The Great American Novel. (Here we go again.) I’ve written on it here, and I’ll write on it again, but what began as an attempt at cleverness has become a kind of dissertation. There is one Great American Novel we don’t ever consider. The push back is obvious, but in a world where Dylan can win the Nobel Prize in Literature, anything is possible…

The Great American Novel should represent a time and place that is symbolic of the greater American journey. It should be admired and emulated, it should have lasting power.

This is why, for me, the Great American Novel is Bruce Springsteen’s Born to Run.

More should be written, and if someone else doesn’t do it, so help me, I might, about the way Born to Run reflects not only its own time, but the greater American experience as well, but today it’s how others have built off Bruce that interests me.

Perhaps it was all in a name – a quick search tells us that Springsteen is a “topographic name from springsteen, a kind of stone used as a stepping stone in unpaved streets or between two houses.”

And oh how the many have stepped…

Snow Patrol – Chocolate

One example of Springsteen’s influence can be heard in Chocolate, a track from Northern Ireland’s Snow Patrol. Chocolate with its building drums, familiar melody, and, of course, a glockenspiel mirroring the guitar is just a “Whoaaaaa” short of being a tribute to Born to Run’s title track. The parallels between the American influences exampled by King of Irish Rock Bono and Snow Patrol’s Northern Irish frontman Gary Lightbody will, with time, merit greater examination. That Gospel-fueled Bono attached himself to the Blues while a man who grew up geographically amongst the Troubles attached himself to America’s working class hero par excellence is, again, both deserving of greater discussion and wholly unsurprising.

Taylor Swift – You Are in Love

Another example of Bruce-spiration can be heard in the introductions to both Springsteen’s Secret Garden and Taylor Swift’s You Are in Love. For Swift, an unabashed fan of both classic rock and classic songwriters, the attraction to Bruce is not even remotely shocking. Frankly, I’d rather hear her spin on Bruce than what even Springsteen’s fellow Jerseyite Bon Jovi might cover in concert (and JBJ is essentially the soundtrack to my teenage years). Swift, a tremendously talented songwriter (because, let’s just get the side-taking out of the way) often references her influences, but this moment of Bruce is one of her less subtle homages.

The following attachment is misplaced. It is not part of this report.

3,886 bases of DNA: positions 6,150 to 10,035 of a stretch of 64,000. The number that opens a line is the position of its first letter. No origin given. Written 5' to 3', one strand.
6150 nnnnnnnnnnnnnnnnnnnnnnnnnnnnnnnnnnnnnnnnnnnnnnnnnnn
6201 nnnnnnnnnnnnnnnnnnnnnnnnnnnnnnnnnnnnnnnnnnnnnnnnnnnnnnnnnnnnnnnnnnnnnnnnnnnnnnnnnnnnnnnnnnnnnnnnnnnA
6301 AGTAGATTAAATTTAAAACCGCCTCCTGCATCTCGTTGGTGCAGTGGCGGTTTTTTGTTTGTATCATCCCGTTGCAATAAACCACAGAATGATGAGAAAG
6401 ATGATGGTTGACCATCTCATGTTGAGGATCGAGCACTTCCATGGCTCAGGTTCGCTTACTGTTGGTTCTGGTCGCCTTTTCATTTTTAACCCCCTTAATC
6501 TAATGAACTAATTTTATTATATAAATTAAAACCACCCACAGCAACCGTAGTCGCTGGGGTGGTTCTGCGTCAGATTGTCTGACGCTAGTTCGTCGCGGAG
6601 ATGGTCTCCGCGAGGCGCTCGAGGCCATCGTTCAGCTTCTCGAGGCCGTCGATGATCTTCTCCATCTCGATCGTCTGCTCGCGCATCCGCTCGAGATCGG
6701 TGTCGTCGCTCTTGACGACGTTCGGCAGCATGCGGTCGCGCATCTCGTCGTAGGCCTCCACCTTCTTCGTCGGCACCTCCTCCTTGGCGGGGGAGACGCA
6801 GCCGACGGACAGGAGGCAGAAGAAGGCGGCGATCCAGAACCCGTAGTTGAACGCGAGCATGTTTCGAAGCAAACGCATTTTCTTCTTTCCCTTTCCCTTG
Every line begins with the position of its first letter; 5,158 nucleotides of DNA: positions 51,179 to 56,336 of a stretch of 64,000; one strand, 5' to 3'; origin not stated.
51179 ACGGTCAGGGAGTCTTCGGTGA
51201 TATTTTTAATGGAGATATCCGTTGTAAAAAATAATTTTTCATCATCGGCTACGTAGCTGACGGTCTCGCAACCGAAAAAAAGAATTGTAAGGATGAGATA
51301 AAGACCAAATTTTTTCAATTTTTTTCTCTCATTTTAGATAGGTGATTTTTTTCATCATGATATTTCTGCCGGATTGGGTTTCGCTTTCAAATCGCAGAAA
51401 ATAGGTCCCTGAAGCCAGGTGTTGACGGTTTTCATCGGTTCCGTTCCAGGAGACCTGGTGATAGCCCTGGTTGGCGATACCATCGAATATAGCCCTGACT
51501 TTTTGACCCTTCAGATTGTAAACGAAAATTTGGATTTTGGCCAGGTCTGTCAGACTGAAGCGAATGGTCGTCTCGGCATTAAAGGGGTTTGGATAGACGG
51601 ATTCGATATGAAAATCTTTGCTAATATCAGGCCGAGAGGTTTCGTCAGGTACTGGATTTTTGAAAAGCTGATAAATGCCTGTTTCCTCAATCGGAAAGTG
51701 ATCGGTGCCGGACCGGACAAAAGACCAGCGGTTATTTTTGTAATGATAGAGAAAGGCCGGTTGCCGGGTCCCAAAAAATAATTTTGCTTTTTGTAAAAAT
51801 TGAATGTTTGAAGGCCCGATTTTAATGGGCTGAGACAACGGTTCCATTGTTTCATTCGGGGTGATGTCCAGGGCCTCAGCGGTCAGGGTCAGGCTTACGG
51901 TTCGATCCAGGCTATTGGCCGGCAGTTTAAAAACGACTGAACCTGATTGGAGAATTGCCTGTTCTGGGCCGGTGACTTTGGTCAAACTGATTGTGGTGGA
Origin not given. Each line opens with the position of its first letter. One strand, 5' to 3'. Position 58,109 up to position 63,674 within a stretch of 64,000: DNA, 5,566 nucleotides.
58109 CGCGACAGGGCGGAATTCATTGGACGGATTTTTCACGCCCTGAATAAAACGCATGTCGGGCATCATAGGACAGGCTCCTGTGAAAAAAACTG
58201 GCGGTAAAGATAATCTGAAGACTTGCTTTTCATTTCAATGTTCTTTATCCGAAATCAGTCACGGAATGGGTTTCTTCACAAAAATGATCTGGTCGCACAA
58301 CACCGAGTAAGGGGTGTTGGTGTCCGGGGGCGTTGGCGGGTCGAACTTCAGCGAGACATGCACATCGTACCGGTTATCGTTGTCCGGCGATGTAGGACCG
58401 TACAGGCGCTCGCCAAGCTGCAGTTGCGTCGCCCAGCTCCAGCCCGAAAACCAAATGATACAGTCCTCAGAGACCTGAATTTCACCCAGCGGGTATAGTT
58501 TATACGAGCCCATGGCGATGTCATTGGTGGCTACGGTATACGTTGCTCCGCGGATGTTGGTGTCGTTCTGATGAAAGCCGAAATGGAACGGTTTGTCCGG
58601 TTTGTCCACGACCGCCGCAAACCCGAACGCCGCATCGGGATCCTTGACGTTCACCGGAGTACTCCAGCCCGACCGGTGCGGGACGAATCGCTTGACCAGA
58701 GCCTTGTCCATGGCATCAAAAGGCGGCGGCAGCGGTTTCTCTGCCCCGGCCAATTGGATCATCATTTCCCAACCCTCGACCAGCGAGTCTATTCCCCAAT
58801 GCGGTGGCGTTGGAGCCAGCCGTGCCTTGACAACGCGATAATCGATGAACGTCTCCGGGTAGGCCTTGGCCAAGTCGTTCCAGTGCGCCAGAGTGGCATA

Bon Jovi – Never Say Goodbye

And what of Bon Jovi? The funny thing about this third reference is that it is the only song I knew before finding the original. For me, Springsteen’s Point Blank sent shivers up my spine for how it seemed to evoke one of the songs of my adolescence, Bon Jovi’s 1986 hit Never Say Goodbye. Unlike the examples listed above, here it’s the lyrics which have been lifted:

Point Blank (1980)

You just stood there and held me and you started dancing slow

And as I pulled you tighter I swore I’d never let you go

Never Say Goodbye (1986)

We danced so close

We danced so slow

And I swore I’d never let you go

For New Jersey’s second finest, the tribute to the King of Freehold is almost to be expected. One could argue that Jon has taken more generously from Bruce than even the Gallaghers took from Lennon and McCartney, but should that surprise us?

The power of songwriting to infiltrate our being trumps even that of literature. Many musicians sound like the Beatles (Oasis), Simon and Garfunkel (Kings of Convenience), U2 (Coldplay) or the Cure (the XX). Rarely does a novelist write like Fitzgerald or Hemingway. (Hell, I don’t even tweet like Hemingway, so taut was his prose.) For a literary comparison, we can go to Shakespeare (the man with all the words, words, words), but for that immediate a-hah, it’s music that far more often carries us home.

Whether or not one was born in the USA is, in the end, immaterial. All we need is an origin, a destination, and a stone on which to step.